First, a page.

Checks for logical falsity. Be mindful as it will return “true” if what it’s checking falsity for is indeed false. It would be “true” that it’s false.
Checks for logical truthfulness and returns true if true, false if not.
A Mathematical constant and not not a function. Multiply the diameter of any circle by pi and you will have its circumference.
e stands for “Euler’s Constant” and is a mathematical constant and not a function. It’s a specific number that is often needed in math calculations and it’s much easier to type e than 2.718281828459045……
Checks if the first argument is larger than the second OR equal to it. Requires two values of the same type to be compared. - Text values compare character count - Numbers are self explanatory - Earlier Dates are smaller - False is smaller than True
text <= text boolean <= boolean date <= date number <= number smallerEq(text, text) smallerEq(boolean, boolean) smallerEq(date, date) smallerEq(number, number)
Checks if the first argument is smaller than the second. Requires two values of the same type to be compared. - Text values compare character count - Numbers are self explanatory - Earlier Dates are smaller - false is smaller than true
text < text boolean < boolean date < date number < number smaller(text, text) smaller(boolean, boolean) smaller(date, date) smaller(number, number)
Checks if the first argument is larger than the second OR equal to it. Requires two values of the same type to be compared. - Text values compare character count - Numbers are self explanatory - Later Dates are larger - True is larger than false
text >= text boolean >= boolean date >= date number >= number largerEq(text, text) largerEq(boolean, boolean) largerEq(date, date) largerEq(number, number)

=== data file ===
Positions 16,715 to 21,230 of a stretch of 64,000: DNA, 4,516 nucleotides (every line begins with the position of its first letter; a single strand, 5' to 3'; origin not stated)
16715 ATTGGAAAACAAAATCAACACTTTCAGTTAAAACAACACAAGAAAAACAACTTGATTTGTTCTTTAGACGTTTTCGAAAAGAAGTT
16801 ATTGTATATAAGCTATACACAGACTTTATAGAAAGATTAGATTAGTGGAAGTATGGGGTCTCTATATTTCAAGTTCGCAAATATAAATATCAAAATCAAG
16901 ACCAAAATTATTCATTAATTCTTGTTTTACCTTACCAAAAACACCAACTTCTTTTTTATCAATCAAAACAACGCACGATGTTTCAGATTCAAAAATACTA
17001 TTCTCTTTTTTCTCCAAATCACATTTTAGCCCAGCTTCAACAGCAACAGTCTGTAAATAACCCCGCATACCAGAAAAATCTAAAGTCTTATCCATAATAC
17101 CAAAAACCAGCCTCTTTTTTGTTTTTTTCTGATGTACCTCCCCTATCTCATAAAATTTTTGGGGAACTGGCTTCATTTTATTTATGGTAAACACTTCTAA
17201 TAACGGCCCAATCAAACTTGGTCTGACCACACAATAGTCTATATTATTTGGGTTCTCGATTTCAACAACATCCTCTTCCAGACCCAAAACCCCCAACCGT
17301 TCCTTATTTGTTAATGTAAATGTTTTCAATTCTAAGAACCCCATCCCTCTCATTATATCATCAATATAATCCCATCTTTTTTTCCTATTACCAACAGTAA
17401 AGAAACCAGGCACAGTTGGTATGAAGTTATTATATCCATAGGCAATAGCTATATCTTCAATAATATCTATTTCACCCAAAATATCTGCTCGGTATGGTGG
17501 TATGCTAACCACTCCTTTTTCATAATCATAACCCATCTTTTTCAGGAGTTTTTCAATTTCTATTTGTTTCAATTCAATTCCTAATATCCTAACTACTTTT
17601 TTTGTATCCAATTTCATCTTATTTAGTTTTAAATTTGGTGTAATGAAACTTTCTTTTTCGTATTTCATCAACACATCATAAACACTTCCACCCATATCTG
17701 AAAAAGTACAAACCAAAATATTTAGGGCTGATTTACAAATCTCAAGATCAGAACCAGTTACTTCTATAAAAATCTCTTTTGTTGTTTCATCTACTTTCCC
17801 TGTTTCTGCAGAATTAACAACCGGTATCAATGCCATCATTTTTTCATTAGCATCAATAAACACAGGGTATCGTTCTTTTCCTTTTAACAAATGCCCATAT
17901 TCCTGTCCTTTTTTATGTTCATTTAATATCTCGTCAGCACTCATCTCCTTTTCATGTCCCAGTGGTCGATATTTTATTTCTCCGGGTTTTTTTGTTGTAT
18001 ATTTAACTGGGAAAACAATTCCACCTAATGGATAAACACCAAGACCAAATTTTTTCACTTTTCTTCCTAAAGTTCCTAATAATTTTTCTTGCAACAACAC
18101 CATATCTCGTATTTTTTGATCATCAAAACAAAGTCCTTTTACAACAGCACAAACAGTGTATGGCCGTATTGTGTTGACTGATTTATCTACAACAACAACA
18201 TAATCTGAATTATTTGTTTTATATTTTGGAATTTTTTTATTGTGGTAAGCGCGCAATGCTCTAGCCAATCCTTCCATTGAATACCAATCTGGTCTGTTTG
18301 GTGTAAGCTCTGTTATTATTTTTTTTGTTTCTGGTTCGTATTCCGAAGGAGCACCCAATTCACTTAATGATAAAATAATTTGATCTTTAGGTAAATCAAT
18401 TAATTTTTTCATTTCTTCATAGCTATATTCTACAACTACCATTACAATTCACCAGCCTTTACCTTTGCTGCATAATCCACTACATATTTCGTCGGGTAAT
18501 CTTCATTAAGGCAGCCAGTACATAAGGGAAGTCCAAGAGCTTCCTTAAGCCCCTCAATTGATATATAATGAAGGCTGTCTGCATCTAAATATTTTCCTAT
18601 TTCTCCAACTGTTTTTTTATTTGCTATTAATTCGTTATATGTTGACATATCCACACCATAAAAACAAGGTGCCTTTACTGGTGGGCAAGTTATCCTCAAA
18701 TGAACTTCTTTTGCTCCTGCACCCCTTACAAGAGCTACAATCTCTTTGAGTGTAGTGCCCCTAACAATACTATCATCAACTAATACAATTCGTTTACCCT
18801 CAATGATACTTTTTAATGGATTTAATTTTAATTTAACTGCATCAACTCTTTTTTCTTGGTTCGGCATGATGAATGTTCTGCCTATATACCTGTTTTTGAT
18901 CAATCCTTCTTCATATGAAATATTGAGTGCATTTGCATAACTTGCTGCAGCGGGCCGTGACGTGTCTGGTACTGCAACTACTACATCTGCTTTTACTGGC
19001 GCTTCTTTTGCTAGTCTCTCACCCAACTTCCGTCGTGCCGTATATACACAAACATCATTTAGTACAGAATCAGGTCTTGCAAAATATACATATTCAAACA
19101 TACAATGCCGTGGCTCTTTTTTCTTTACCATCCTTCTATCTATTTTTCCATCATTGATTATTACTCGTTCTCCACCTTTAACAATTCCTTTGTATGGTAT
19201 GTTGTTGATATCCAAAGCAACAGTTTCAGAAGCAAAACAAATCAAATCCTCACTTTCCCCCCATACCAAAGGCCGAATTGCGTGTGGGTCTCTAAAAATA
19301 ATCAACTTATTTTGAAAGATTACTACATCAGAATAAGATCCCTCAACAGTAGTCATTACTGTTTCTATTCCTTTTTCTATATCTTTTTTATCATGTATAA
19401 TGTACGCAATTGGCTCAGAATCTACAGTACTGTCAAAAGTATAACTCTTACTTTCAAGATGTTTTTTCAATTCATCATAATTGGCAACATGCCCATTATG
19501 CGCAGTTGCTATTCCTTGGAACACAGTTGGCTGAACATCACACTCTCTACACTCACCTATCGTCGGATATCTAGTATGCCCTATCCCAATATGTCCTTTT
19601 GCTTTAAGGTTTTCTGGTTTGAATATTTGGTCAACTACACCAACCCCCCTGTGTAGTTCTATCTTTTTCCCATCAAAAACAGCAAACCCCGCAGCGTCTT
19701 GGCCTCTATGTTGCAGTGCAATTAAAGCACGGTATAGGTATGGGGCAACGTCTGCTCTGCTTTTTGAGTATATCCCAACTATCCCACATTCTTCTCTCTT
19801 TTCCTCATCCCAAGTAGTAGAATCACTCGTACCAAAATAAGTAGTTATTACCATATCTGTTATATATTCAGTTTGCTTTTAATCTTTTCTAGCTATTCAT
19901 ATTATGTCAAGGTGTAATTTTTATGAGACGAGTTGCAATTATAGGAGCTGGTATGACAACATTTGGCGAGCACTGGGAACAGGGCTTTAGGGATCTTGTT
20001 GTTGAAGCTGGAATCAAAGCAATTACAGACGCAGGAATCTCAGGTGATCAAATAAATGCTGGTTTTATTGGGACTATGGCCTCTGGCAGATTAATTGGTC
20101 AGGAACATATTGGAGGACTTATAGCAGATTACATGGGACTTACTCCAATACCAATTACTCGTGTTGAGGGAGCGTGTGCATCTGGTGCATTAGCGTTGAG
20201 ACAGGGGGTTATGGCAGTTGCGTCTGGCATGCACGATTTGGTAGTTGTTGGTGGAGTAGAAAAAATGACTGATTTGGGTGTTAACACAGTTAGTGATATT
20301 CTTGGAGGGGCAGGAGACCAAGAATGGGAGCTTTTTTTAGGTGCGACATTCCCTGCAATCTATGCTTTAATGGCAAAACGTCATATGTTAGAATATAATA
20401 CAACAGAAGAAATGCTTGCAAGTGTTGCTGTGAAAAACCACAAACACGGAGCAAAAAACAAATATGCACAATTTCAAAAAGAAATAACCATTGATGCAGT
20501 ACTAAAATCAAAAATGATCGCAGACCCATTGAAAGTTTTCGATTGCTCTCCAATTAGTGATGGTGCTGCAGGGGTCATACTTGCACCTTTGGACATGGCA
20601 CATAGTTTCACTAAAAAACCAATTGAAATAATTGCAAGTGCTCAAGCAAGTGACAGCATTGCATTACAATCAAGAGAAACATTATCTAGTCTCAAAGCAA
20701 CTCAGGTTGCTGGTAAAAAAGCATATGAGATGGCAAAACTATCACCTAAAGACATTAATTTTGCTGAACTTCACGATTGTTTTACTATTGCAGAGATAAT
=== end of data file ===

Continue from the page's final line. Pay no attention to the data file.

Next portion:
Checks if the first argument is larger than the second. Requires two values of the same type to be compared. - Text values compare character count - Numbers are self explanatory - Later Dates are larger - True is larger than false
text > text boolean > boolean date > date number > number larger(text, text) larger(boolean, boolean) larger(date, date) larger(number, number)
Checks if its two arguments are unequal. Be mindful that it will return true if they are not equal. Requires two values of the same Data Type.
value != value unequal(value, value)
Checks for equality between two arguments.
value == value equal(value, value)
Checks for truth in either of its two arguments. Does not require both to be true leaving room for optional logic.
boolean or boolean or(boolean, boolean)
Checks if two arguments are true. Useful when more than one criteria is required for the formulas intention.
boolean and boolean and(boolean, boolean)
It’s opposite day. Returns the opposite of the boolean in the argument. If the argument is true and you wrap it in not( ), the formula is now returning false.
not boolean not(boolean)
- Strings convert to number if there are no alphabetical characters. Does not require wrapping in quotes. - Numbers are not necessary to perform unaryPlus on - True is 1, False is 0 - Dates do not work
+ value unaryPlus(value)
Flips the sign of a number. If the number started as positive, it will return negative. If it started negative, it will return positive.
- number unaryMinus(number)